Correction to: Towards estimating the economic cost of invasive alien species to African crop and livestock production
CABI Agriculture and Bioscience volume 2, Article number: 30 (2021)
Correction to: CABI Agric Biosci (2021) 2:18 https://doi.org/10.1186/s43170-021-00038-7
Eschen et al. (2021) estimated the annual cost of invasive alien species (IAS) to African agriculture, separated into the cost due to yield loss, the cost of weeding, the loss of livestock-based income and the cost of research. The paper revealed the vast cost of IAS to the continent and estimated the total cost to be USD 3.66 Tn, with by far the largest part of the estimated cost (USD 3.63 Tn) due to weeding. The study concluded that there is a need for pre-emptive measures to reduce future costs, as well as measures that contribute to the control of widely established IAS to reduce losses and improve livelihoods.
After publication, it was brought to our attention that the estimated cost of weeding was much higher than can reasonably be expected although the input data and general approach to calculating the estimate were not disputed. We therefore revisited our calculations and found a scaling error that occurred during the application of wages to the harvested area for each of the five crop types. As described in the original article, we calculated the cost of weeding IAS in five crop types based on the harvested area in each African country, calculated from data in the SPAM database, the average abundance of alien species as a fraction of the weed community in African agricultural fields as deducted from the published literature. The average time spent weeding a hectare of each of the five crop types was taken from the published literature, and wages paid in each country for agricultural labour or similar jobs as reported on https://wagecalculator.org. We erroneously applied costs per square kilometre instead of the cost of weeding per hectare, resulting in substantially overestimated weeding costs. The calculations of the estimates of yield loss, the loss of livestock-based income and research costs were not affected by this error.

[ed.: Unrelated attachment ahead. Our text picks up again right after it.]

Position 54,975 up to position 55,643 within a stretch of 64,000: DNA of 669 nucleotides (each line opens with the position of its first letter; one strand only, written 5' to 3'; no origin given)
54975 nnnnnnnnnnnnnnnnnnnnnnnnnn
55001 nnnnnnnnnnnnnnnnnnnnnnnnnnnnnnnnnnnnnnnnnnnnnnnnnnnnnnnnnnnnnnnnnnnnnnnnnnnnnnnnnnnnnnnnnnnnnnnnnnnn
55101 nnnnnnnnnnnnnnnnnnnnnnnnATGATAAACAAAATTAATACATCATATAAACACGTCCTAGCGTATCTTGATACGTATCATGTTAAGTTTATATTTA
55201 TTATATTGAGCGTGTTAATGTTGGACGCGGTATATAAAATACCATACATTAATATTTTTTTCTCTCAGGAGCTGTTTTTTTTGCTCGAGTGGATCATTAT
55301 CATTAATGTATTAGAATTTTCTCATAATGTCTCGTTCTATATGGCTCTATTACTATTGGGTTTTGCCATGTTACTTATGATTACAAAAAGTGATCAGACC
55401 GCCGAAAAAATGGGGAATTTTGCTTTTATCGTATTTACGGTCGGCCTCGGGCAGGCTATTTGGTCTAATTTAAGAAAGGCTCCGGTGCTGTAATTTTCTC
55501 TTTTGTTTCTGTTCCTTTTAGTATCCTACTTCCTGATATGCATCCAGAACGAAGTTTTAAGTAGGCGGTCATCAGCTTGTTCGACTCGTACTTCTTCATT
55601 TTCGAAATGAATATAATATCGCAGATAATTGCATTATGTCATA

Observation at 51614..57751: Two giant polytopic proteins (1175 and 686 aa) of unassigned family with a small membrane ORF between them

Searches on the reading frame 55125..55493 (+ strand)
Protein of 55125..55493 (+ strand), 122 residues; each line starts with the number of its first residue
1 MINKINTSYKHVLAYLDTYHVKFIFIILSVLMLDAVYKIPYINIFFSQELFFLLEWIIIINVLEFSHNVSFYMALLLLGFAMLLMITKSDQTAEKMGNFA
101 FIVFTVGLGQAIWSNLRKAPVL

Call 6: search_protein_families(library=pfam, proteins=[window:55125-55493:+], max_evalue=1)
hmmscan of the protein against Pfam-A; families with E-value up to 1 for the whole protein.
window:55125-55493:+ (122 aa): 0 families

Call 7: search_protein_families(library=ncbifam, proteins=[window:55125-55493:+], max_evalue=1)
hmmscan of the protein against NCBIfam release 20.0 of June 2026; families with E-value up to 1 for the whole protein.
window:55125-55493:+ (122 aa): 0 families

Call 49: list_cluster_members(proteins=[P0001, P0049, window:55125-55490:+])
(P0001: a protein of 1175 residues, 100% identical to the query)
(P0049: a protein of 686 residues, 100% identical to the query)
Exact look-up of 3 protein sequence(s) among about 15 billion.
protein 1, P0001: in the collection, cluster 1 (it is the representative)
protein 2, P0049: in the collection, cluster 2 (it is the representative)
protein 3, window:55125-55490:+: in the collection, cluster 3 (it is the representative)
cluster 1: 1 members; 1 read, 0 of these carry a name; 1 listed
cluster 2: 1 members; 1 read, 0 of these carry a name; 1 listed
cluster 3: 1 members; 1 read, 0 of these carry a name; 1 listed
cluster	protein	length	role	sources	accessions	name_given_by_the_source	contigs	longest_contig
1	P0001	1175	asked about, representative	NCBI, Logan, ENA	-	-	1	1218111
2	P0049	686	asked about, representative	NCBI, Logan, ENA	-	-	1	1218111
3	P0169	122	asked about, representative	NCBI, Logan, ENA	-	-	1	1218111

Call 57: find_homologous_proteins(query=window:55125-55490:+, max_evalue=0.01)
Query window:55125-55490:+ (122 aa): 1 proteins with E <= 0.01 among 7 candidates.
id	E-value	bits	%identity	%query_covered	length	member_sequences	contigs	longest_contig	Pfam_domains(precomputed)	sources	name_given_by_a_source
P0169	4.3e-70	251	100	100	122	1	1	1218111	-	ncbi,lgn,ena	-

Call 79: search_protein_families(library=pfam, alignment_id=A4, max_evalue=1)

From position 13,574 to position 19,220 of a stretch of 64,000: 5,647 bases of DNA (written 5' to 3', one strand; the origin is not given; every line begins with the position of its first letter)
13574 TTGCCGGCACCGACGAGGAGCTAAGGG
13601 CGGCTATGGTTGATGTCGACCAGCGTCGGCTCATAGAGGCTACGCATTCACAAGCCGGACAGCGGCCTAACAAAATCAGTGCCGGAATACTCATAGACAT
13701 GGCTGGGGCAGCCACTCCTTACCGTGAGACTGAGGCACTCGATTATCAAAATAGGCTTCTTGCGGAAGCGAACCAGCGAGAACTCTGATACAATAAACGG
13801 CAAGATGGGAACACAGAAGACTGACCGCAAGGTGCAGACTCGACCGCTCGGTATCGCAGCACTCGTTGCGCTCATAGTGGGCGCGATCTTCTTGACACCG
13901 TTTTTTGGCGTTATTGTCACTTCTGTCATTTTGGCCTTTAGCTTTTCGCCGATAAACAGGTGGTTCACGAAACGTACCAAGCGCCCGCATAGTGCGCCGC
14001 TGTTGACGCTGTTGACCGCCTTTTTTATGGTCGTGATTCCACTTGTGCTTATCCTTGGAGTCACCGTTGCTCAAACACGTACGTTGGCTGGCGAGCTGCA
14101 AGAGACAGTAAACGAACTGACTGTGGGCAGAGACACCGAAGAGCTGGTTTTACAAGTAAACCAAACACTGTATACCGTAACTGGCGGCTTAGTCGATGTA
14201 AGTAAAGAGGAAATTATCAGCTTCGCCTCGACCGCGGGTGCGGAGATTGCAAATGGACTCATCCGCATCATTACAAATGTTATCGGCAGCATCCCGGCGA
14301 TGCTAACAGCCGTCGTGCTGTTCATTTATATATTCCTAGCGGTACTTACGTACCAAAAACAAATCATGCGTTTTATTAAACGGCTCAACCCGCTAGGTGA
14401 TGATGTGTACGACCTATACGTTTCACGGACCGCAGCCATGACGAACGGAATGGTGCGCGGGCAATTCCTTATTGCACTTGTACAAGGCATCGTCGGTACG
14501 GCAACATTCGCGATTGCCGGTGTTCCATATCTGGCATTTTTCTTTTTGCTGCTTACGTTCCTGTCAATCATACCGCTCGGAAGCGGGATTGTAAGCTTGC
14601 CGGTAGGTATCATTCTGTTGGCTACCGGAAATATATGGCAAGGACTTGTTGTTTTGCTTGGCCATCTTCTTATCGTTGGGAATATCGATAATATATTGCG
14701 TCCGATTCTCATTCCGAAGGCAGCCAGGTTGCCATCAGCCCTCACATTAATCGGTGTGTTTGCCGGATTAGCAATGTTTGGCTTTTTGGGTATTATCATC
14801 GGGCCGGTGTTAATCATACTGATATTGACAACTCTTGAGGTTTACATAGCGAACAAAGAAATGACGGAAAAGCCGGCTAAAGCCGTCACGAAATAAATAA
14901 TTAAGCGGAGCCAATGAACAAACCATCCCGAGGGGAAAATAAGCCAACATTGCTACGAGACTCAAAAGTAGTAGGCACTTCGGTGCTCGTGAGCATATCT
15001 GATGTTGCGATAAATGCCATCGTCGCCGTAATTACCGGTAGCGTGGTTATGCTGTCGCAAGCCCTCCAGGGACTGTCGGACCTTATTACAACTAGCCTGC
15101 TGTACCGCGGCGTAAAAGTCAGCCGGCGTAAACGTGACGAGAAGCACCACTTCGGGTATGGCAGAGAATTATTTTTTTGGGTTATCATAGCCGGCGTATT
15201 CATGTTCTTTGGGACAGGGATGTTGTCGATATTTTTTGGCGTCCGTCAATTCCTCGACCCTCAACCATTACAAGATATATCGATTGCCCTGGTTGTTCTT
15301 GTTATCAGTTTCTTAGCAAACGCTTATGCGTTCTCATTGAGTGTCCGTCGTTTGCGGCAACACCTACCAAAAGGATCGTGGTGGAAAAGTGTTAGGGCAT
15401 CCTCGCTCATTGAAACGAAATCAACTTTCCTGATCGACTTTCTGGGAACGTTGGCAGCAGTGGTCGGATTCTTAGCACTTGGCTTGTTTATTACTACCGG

We corrected this error in our calculations and have updated the results, specifically Table 3, which presents to total estimate, and Table 4, which presents the estimates for each country. These corrected Tables are presented here. We have updated the numbers stated in the Abstract and in the Results section of the manuscript text to reflect the corrected results. We also modified the discussion where these estimates are put into context. While the total estimate of IAS cost to African agriculture are now significantly lower, the conclusions and recommendations have not changed.
We have also corrected the value for the yield loss due to Phthorimaea absoluta based on the literature and a survey in Table 5. The value in the previous version of the manuscript was wrong due to a transcription error. The new value is corrected for abundance within each country, like the other values in the Table. This species was deleted from the abstract as the most costly species and minor changes to the Results and Discussion were made to align the text with the correct number. A reference made to an article ‘in press’ during publication has also been updated with the article’s final reference detail.
We apologise for the errors and any confusion they may have caused.The original article has been updated.
Eschen R, Beale T, Bonnin JM, Constantine KL, Duah S, Finch EA, Makale F, Nunda W, Ogunmodede A, Pratt CF, Thompson E, Williams F, Witt A, Taylor B. Towards estimating the economic cost of invasive alien species to African crop and livestock production. CABI Agric Biosci. 2021;2(2):18. https://doi.org/10.1186/s43170-021-00038-7.
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Eschen, R., Beale, T., Bonnin, J.M. et al. Correction to: Towards estimating the economic cost of invasive alien species to African crop and livestock production. CABI Agric Biosci 2, 30 (2021). https://doi.org/10.1186/s43170-021-00052-9